Scientists have developed a plan to manage lionfish populations in the Mediterranean

A new report calls on authorities in the Mediterranean region to rapidly develop opportunities for commercial and recreational fishermen to target lionfish. Credit: University of Plymouth

Scientists have published a series of recommendations to enable communities and managers to reduce the impact of lionfish in the Mediterranean.

The invasive species was first observed off the coast of Lebanon in 2012, and sightings have since been recorded as far west as Sicily, and as far north as the Adriatic Sea off Croatia.

More entered in 2015 due to the expansion and deepening of the Suez Canal, with its spread unimpeded by the lack of common predators.

Researchers in the UK and Cyprus have said that increased lionfish density – combined with the species’ overall diet and consumption of environmentally, socially and economically important fish – has the potential to further disrupt an already stressed marine environment.

They have now published a guide to managing lionfish in the Mediterranean, which contains a series of recommendations with which they hope to manage lionfish populations.

This includes organizing targeted executions and creating a supply chain between fishermen, markets, businesses and consumers to make lionfish a component of the region’s fishing industry.

They also called for legal changes to be made to allow the removal of lionfish across the Mediterranean, and for the species to be included in the European Union’s list of invasive species of concern.

Scientists have developed a plan to manage lionfish populations in the Mediterranean

The guide calls for lionfish to be a component of the region’s fishing industry. Credit: University of Plymouth

The recommendations were developed as part of RELIONMED, a four-year project supported by a €1,676,077 grant from the European Union’s LIFE programme.

It has united several organizations in Cyprus (including the University of Cyprus, Department of Fisheries and Marine Research, Enalia Physis Center for Environmental Research, and Laboratory of Marine and Environmental Research Ltd.) with marine researchers at the University of Plymouth.

Professor Jason Hall Spencer, Principal Investigator in Plymouth for the RELIONMED Project, says, “The lionfish invasion is the fastest ever in the Mediterranean. Our research has shown that between 2018-2020 alone, there has been a 400% increase in lionfish populations in the Mediterranean Sea. Areas off Cyprus where fishing has been restricted within MPAs. However, we’ve also seen that there is an understanding within the communities of the need to act, a willingness to engage. It is unlikely that it will ever be eradicated, and our changing climate and warming oceans mean that they are actually more likely to spread further. Only through biosecurity improvements to the Suez Canal can we avoid more and more invasive species drowning in the Mediterranean.”

Periklis Kleitou, Research Assistant to the RELIONMED Project and lead author of the guide, added, “Habitat corridors, natural barriers, and disruptions have minimal impact on marine organisms. Managing invasive species requires a transboundary and concerted approach to success. Producing this guide is vital as it shares successful stories and new knowledge. of the RELIONMED project, and allows for the expansion of lionfish management efforts to the wider region.”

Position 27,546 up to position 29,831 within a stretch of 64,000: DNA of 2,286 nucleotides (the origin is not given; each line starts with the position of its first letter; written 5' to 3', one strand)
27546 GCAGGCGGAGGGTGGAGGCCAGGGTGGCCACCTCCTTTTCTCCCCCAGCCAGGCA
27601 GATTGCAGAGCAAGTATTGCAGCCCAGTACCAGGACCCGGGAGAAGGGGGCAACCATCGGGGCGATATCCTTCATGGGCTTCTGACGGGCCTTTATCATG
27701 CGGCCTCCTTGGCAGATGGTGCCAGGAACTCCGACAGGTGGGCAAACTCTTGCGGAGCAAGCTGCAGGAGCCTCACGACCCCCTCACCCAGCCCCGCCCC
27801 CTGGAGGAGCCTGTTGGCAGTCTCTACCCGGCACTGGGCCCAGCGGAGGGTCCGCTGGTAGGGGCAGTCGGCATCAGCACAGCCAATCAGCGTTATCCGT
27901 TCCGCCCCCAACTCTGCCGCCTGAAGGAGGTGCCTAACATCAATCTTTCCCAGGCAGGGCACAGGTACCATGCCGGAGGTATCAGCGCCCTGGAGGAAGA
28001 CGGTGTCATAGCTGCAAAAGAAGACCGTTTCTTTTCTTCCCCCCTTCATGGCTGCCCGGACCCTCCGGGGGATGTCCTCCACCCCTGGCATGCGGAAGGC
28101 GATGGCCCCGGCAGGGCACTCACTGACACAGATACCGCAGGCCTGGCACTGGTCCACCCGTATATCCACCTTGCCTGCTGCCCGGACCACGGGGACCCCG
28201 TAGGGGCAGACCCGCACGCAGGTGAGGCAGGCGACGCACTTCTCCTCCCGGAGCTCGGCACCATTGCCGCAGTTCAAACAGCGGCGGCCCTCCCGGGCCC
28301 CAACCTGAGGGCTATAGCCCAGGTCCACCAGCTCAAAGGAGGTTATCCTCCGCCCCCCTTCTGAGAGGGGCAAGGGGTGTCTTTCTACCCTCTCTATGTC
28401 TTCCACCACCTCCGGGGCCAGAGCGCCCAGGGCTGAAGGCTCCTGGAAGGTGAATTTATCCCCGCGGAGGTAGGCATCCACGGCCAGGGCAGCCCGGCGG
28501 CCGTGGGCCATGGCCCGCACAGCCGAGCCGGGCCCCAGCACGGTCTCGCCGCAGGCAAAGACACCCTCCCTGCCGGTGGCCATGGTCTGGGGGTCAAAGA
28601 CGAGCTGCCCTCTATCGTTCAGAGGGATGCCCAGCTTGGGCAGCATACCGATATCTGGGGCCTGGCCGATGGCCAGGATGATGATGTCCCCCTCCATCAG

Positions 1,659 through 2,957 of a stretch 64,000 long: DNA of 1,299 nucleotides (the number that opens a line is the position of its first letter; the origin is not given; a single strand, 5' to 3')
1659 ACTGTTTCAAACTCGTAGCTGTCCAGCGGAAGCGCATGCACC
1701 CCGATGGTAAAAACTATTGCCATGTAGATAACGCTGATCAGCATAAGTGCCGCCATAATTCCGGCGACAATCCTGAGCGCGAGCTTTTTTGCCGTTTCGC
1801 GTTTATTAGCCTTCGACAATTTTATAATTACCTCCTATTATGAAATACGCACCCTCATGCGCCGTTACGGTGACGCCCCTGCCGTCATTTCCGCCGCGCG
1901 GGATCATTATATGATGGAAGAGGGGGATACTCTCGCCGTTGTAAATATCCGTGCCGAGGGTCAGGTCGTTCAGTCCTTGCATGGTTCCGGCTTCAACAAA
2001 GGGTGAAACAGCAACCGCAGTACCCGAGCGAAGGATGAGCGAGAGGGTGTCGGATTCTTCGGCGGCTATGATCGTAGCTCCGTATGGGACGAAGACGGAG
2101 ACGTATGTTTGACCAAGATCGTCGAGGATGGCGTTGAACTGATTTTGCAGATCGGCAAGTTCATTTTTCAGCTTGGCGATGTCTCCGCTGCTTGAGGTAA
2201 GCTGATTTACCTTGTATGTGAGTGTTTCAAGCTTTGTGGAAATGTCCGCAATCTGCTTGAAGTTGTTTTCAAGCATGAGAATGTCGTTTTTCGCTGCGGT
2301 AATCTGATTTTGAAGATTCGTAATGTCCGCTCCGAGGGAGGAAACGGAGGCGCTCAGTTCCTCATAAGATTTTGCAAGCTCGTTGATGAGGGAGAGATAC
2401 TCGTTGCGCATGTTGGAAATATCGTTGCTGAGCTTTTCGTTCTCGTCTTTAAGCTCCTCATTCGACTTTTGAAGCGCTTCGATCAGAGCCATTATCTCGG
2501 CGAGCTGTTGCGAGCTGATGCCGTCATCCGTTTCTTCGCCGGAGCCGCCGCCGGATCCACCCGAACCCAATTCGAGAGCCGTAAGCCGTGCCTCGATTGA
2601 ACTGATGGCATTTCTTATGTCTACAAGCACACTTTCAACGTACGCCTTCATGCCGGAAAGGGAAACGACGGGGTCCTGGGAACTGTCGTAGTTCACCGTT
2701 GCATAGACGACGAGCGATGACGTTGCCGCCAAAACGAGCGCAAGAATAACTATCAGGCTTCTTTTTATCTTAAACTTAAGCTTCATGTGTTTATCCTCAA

His Royal Highness Prince Albert II of Monaco endorsed the evidence. The Prince Albert II of Monaco Foundation works to protect the environment and promote sustainable development, for which he was awarded an honorary doctorate of sciences from the University of Plymouth in 2013.

Writing in the introduction to the guide, he said, “The spread of lionfish in the Mediterranean poses a major threat to the ecosystems of our sea. That is why it is important to do everything in our power to prevent, discourage and reduce it. This is what the solutions presented in this guide are so effectively displayed, Based on both sound scientific experience and critical feedback.”

Scientists have developed a plan to manage lionfish populations in the Mediterranean

This graphic shows how lionfish sightings have been recorded across the Mediterranean over the past decade. Credit: University of Plymouth

Nine-point plan to manage the invasion of lion fish

The main recommendations developed by the researchers, and published in the Handbook for Managing Lionfish in the Mediterranean, are as follows:

  • target lionfish quickly to reduce the potential for environmental and socio-economic impacts;
  • Rapidly developing opportunities for commercial and recreational fishermen to target lionfish
  • Focus on the legal changes needed to allow the lionfish to be removed
  • Establish a supply chain for lionfish products.
  • Encourage public interest in sighting and eating opportunities and participation in lionfish management activities.
  • Setting limits on environmental, economic and social impacts and evaluating the performance of administrative activities.
  • Observe the lion fish in sentry posts.
  • He immediately put the lionfish on the agenda of regional cooperation. It should be included in the European Union’s List of Invasive Species of Concern.
  • Supporting biosecurity measures in the Suez Canal.

Invasive lionfish will likely become permanent residents of the Mediterranean


more information:
Report: www.plymouth.ac.uk/uploads/pro… ort_RGB_20220309.pdf

Presented by the University of Plymouth

the quote: Scientists have developed a plan for managing lionfish populations in the Mediterranean (2022, April 11) Retrieved on April 11, 2022 from https://phys.org/news/2022-04-scientists-lionfish-populations-mediterranean.html

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